Select the plus symbols below to learn more about each PICO element.

You can practice identifying PICO elements in example case studies here:


Once you have identified your PICO elements you need to bring them together to create a well formulated question. It doesn't matter in which order you use the PICO elements as long as it make a clear question. The following worksheet contains templates to help you turn your PICO elements into an answerable question:

George, a 34-year-old male, is a non-smoker and has no chronic medical problems. He is seeing his GP today because he is suffering from back pain. He retired from professional rugby five years ago. He had an injury on his lower back earlier in his sports career and had back pain which was completely cured within a year by chiropractic treatment. He owns an online business and is active on social media. He has tried using heat packs and taking over-the-counter pain relievers with no improvement.

For this example, you want to investigate treating George's back pain with muscle relaxants but you're not sure how effective they are in comparison to using opioid medication. You are asking an intervention question.

The table below shows the relevant clinical information for each PICO element.

PICO element Relevant clinical information
P:  Population/patient/problem a 34 year old male with no chronic medical conditions experiencing back pain
 I: Intervention using muscle relaxants
C: Comparison using opioids
O: Outcome relieving back pain

Now you need to bring all the PICO elements together into a question. It doesn't matter in which order you use the PICO elements as long as it makes a clear question. For example, the intervention question for our clinical example is:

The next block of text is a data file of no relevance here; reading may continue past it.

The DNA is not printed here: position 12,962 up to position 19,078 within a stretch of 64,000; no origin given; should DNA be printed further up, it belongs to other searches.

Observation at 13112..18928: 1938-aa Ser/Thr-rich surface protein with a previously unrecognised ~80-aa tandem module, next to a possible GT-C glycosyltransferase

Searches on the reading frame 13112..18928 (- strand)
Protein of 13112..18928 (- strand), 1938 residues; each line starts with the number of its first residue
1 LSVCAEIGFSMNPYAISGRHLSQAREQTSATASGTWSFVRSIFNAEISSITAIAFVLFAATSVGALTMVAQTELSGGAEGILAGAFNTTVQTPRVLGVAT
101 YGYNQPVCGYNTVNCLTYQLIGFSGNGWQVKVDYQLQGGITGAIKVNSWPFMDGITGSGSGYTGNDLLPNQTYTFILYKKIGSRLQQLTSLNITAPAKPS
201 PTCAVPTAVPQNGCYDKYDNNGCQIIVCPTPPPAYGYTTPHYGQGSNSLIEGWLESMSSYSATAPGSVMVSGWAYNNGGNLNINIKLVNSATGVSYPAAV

In 34 year old males with no chronic medical conditions experiencing
back pain
 (P), how do muscle relaxants (I) compared to opioids (C) 
affect back pain (O)?

Here are some different frameworks you may want to use:

PICO(T) Population (patient), Intervention, Comparison (control) and Outcome. Add a Timeframe if required. Used particularly for treatment type questions.
PECO(T) A variation of PICO where E= Exposure and T=Timeframe if required.
PIPOH Developed in the context of practice guideline adaptation. Includes P= Professionals/Patients, O= Outcome and H= Healthcare Setting.
SPICE S= Setting (where), P= Perspective (for whom), I= Intervention (what), C= Comparison (compared with what), E= Evaluation (Booth 2006).
SPIDER S= Sample, P= Phenomenon of interest, D= Design, E= Evaluation, R= Research type. Useful for qualitative or mixed method studies (Cooke, Smith and Booth 2012).
ECLIPSE E= Expectations, C= Client group, L= Location, I= Impact, P= Profession, SE= Service (Wildridge & Bell 2002).
PESTLE P= Political, E= Economic, SSocial, TTechnological, E= Environmental, L= Legal (CIPD 2010).

Watch the videos below to learn more about using PICO to build your question.

Cushing/Whitney Medical Library 2019, Framing questions with PICO
Running time: 4:11 minutes

Binghamton University Libraries 2017, PICO: a model for evidence based research,
Running time: 8:40 minutes

Clinical scenario

You can practice converting a clinical problem into each type of foreground question in the interactive activity below. 
 

 Please expand the window for the best viewing experience.

Further reading

Test your knowledge